The lights at the halls of the 66th IAA won’t go off until September 28, giving visitors plenty of time to view the latest offerings of the automotive industry.
During the press days, our team of editors have covered extensively what is arguably the most important (and, without a doubt, the largest) show of the year and its more than 60 premieres.
To paraphrase George Orwell, some of them were more equal than the others, which, for such a huge event, is not such a big surprise anyway. Now that’s all been said, done, written, photographed in every detail and available in video, it is time for an appraisal.
Mercedes unveiled, without a question, the concept car to end all concept cars. The Intelligent Aerodynamic Automobile, or IAA (a wordplay with the show) is a four-door coupe with record breaking aerodynamics (even the wheel rims change their curve!), a plethora of sensors to facilitate autonomous driving and communication with other vehicles and is truly is a tour-de-force by the three pointed star.
Truth be told, it really is a close call between this and the Mission E Concept. The stunning all-electric sports saloon is not just about looks but actually previews Porsche’s upcoming Tesla Model S fighter. Thanks to the novel technology it employs, it’s more than up to the task as far as performance and range are concerned and, although the holographic imaging on the interior is purely sci-fi, it’s pretty easy to imagine it rolling down the streets before, say, 2020.
Nissan’s GripZ, on the other hand, had us scratching our heads. Is it supposed to be a crossover “coupe” with sporting pretentions, like the X4? Nah, it’s too small for that. Could it be that the “Z” family will expand into new categories and the rumored small sports car will actually sit a bit higher than expected? Maybe, but Nissan insists on the “crossover” bit. Is it just a study, then, or – dare we say it? – an OTT concept of the second-gen Juke that will surely be (very much) watered down for production?
At least Mazda was very straightforward about the Koeru, a mid-size crossover with the emphasis based on design and road handling and little off-road pretentions. Judging by the brand’s recent form, we assume it will deliver on its promise.
Concepts are all nice and dandy but it’s the supercars that will probably draw the bigger crowds. They won’t be disappointed, since an open-top with more than 600HP from both Ferrari and Lamborghini, in the form of the 488 Spider and the Huracán Spyder respectively, in the same show does the job nicely.
Bentley chose the IAA for the debut of its first ever SUV. The Bentayga is impressive, not least for the fact that the first year of its production run is already sold out. The price of replacing that the standard Breitling watch in the dash with a tourbillon costing nearly as much as the base car itself is not an issue (after all, such exquisite timepieces can cost much more), either. For all the leather and walnut and knurled/brushed/polished metal it brandishes, though, we have a feeling it may not sit well with Bentley loyalists – but that’s for its execs to short out, of course.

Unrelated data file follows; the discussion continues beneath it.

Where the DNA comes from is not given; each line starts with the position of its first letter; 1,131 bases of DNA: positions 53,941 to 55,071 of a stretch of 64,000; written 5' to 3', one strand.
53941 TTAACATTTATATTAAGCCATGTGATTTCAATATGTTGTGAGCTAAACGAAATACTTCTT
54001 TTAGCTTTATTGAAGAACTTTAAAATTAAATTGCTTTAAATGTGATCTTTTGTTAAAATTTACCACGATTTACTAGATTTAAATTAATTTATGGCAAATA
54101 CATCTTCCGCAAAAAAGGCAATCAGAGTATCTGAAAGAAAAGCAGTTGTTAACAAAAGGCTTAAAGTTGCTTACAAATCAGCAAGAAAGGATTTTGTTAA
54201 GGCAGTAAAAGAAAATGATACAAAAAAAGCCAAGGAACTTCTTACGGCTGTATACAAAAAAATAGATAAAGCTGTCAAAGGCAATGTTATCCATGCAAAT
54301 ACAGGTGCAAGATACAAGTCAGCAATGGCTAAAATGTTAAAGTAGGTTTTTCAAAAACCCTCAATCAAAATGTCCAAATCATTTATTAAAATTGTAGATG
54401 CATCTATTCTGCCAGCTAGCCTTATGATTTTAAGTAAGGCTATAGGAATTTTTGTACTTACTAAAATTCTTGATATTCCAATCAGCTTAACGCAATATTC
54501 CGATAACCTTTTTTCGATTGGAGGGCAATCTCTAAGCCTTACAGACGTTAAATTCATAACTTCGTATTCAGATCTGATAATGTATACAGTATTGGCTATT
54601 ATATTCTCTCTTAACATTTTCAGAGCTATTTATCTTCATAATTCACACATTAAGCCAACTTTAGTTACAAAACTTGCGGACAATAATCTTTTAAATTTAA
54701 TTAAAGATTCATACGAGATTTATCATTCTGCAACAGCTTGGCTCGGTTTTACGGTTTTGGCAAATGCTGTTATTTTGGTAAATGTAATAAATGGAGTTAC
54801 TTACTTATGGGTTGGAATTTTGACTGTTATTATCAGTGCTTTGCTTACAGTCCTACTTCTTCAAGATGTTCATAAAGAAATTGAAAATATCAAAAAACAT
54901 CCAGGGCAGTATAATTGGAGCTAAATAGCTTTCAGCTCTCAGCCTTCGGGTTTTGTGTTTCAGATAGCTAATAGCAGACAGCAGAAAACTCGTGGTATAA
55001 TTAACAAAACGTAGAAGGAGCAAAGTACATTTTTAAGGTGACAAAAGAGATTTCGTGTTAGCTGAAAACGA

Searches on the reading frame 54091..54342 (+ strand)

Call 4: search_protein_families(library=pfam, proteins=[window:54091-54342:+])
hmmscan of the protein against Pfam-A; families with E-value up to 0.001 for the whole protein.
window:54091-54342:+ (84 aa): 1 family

Jaguar’s foray in off-roading is, at least, more cohesively styled. Ian Callum and his team managed to integrate lots of the brand’s trademark design cues in the F-Pace, which looks handsome and manages to hide its girth. The tech borrowed from sister company Land Rover will allow it to veer off the beaten track without hesitation, in the distinct possibility that its driver so wishes.
Getting down on planet Earth, the core brand of the VW Group revealed the new Tiguan. It now falls in line with the new VW design language, it’s bigger, better equipped and all and, most importantly, it rides on the new, modular MQB platform.
The wait for Infiniti’s entry in the premium compact class is finally over. The Q30 made its official debut in Frankfurt and it looks dashing, bringing some concept-car–like flair in the segment. You won’t guess it’s closely related to the Merc A-Class, either, unless you step into the cabin and notice the German-sourced switchgear.
Green car lovers will be excited by the launch of the new Prius. Now in its fourth generation, Toyota’s pioneering hybrid is even more frugal and a bit edgier in its design compared to its predecessor. It won’t win any concours competitions and we’d take those “sporty handling” quotes with a pinch (or three) of salt; at the same time, it’s perfect for its target group and it will continue its sales success, much to Toyota’s joy.
Talking about sales, Opel and Renault premiered their new competitors in what is Europe’s most hotly contested class: the C-segment. Both have high hopes for the Astra and Megane, which they (naturally) claim to be much improved and challenging for the top spot. That they probably won’t get, as unseating the Golf is a very high task. Beating the rest of their rivals is their true objective and that’s what their success or failure will depend on.
Have we missed something important? Oh, yes; the elephant in the room that is the Alfa Romeo Giulia. Well, it was on display alright, looking menacing with its four exhausts, carbon brakes and air intakes and outlets, and in a wide palette of colors, the electric blue one looking quite distinctive.
Nothing wrong with that, only we were expecting more- like a version other than the QV that’s been paraded and advertised possibly more than any other new car this year. At least we got its price, which to most is irrelevant, and its astounding, BMW M3-beating 7:39 Nürburgring lap time. See? Now that’s something to talk about until the lesser versions eventually show up.